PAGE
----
Let's talk about removing the customer instead of offering up yet another affiliate excuse.
    -- The Spamhaus Project (SR22) http://www.spamhaus.org/ [spamhaus.org]

    Their website 'evidence' archives are full of libel and blackmail - if you email SH with a fake complaint, and say that company X participates in money laundering, international fraud and spam - they'll publish it - without an ounce of fact checking.

    Somewhat off topic, but these issues burn - who watches the 'watchers' / internet 'police'

  • Re:More To It? (Score:5, Informative)

    by Nadaka ( 224565 ) on Friday April 16, 2010 @11:19AM (#31872372)

    It probably wasn't even that hard. Once they own the domain, they can park a standard email server on it and capture email sent to the domain, they don't even need to implement the specific addresses.

  • Re:ICANN (Score:3, Informative)

    by darkmeridian ( 119044 ) <william@chuang.gmail@com> on Friday April 16, 2010 @12:15PM (#31873048) Homepage

    That's not the case. Someone who legally obtains a domain name may be forced to surrender it if they use it to trade on the goodwill on another or if there is no valid reason for using that domain. Like if I bought applecomputers.com and sold laptops on it, Apple will almost certainly win a UDRP proceeding against me. If he can prove that clients are being scammed and the scammers are using the site to pretend to be him (and trade on his reputation) he would have a good case.

  • by Bourdain ( 683477 ) on Friday April 16, 2010 @12:16PM (#31873076)
    I completely appreciate your response -- my suggestion is clearly inappropriate in the poster's question but...

    Even though the poster claims this domain was not used, merely the ownership of it (at nominal cost might I add) protected his business which he only realized in retrospect. That, I believe is the take home to readers of this forum in this situation -- not what to do if you make this blunder.

    As little as a single lost sale as a result of this gaffe on the poster's part, could far exceed the cost of renewing the domain for a decade.
  • by mikael ( 484 ) on Friday April 16, 2010 @12:22PM (#31873168)

    You would just have to send an "oops, I've forgotten my passpord" to the third-party service. With any such service, they will always send out regular circulars and notifications to whatever E-mail accounts are registered with them.

    So all a web-site cloner has to do, is find a defunct web-page that is no-longer in use, get hold of the E-mail address, and wait to see what arrives. Maybe they got hold of an old server with disk drives that weren't erased properly.

  • by nedlohs ( 1335013 ) on Friday April 16, 2010 @12:41PM (#31873406)

    Because only answers solely for the original poster should be accepted. Answers to help other people from having the same problem in the future should be avoided.

    In fact why do we bother posting to a public web site, just email your answers to the poster.

  • Re:ICANN (Score:5, Informative)

    by dissy ( 172727 ) on Friday April 16, 2010 @12:58PM (#31873632)

    the problem I see with this though is it's not like the domain was stolen ... Now clearly they're being fraudulent WITH the domain, but they obtained it legally, so that makes it a lot harder to legally take away.

    You should read the ICANN domain agreement you clicked OK to when registering a domain (All registrars for .com are required to pass that agreement on)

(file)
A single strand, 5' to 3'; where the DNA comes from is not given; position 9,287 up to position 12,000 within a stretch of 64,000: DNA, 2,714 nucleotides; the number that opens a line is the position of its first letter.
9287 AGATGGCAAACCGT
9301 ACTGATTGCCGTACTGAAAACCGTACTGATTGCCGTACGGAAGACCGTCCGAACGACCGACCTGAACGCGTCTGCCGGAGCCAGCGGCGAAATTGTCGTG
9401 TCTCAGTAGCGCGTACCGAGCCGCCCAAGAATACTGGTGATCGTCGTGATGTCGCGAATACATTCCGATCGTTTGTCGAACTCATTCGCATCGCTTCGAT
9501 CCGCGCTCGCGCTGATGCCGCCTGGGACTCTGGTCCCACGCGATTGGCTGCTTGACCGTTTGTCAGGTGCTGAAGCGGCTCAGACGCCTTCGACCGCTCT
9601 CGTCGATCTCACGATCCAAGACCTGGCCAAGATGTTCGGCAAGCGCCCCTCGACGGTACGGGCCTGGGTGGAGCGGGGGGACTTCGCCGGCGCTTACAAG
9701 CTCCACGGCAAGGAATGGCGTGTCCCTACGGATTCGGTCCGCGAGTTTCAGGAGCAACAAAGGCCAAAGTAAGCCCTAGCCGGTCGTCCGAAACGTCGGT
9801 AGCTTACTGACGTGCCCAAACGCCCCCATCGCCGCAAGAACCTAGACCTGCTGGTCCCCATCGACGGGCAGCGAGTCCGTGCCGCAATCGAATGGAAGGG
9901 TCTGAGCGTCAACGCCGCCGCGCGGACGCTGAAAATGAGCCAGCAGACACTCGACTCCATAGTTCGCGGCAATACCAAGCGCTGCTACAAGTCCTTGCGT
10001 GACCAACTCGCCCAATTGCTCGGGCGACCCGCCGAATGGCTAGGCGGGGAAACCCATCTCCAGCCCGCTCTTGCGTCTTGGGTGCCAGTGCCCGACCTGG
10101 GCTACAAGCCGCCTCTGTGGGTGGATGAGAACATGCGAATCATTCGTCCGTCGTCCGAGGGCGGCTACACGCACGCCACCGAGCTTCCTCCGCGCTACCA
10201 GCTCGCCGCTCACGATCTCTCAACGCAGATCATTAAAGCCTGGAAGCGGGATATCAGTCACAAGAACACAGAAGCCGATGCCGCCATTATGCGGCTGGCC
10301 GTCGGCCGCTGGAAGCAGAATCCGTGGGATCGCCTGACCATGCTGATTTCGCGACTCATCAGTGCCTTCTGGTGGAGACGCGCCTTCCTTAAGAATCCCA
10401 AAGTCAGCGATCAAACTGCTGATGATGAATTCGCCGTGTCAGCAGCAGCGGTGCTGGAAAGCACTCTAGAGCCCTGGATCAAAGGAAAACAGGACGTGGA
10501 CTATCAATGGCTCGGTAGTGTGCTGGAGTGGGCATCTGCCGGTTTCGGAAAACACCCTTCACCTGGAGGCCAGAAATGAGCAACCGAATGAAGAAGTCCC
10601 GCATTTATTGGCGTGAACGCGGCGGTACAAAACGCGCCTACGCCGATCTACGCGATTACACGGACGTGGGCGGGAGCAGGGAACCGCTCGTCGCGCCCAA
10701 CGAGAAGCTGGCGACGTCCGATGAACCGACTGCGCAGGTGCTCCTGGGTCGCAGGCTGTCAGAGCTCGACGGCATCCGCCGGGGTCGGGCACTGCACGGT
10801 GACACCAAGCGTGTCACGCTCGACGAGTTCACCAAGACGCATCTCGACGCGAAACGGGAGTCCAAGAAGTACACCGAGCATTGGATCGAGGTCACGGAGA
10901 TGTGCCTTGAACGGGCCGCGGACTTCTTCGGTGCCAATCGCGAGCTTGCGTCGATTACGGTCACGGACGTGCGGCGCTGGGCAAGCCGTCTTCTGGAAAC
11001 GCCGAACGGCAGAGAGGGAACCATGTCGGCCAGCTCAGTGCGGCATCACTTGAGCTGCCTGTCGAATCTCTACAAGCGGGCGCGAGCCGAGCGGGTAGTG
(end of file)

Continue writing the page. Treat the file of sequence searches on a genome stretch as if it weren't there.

Registering a domain name in bad faith, and/or for the use of fraud, is grounds for domain revocation.

    Being legally purchased, and not being stolen, do not factor into ICANNs rules. Those are more legal issues a court would need to address, and only after that happens would it be ICANNs concern.

    ICANN can revoke any .com domain on the grounds it is registered in bad faith or used for fraud.
    They HAVE done this in the past too.

    If you register a domain that sounds similar to an existing business, and also use that website for business, odds are good they can have it revoked from you. If your business line is the same as the existing business, it is guaranteed to be revoked. Being local rules, that the end user agreed to, there is little recourse when ICANN chose to do so, even if they do abuse this vague rule.

    http://www.icann.org/en/dndr/udrp/policy.htm [icann.org]

    Section 4, subsection A, paragraph III

    4. Mandatory Administrative Proceeding.

    This Paragraph sets forth the type of disputes for which you are required to submit to a mandatory administrative proceeding. These proceedings will be conducted before one of the administrative-dispute-resolution service providers listed at www.icann.org/udrp/approved-providers.htm (each, a "Provider").

            a. Applicable Disputes. You are required to submit to a mandatory administrative proceeding in the event that a third party (a "complainant") asserts to the applicable Provider, in compliance with the Rules of Procedure, that

                    (i) your domain name is identical or confusingly similar to a trademark or service mark in which the complainant has rights; and

                    (ii) you have no rights or legitimate interests in respect of the domain name; and

                    (iii) your domain name has been registered and is being used in bad faith.

  • by moranar ( 632206 ) on Friday April 16, 2010 @01:04PM (#31873720) Homepage Journal

    "Say hello to my little friend" was Cuban.

  • Re:ICANN (Score:3, Informative)

    by blair1q ( 305137 ) on Friday April 16, 2010 @01:48PM (#31874330) Journal

    Correct. Legally, he's not the one with a complaint. It's his old customers who are being defrauded. This is neither his fault nor his fight.

Did you hear that two rabbits escaped from the zoo and so far they have only recaptured 116 of them?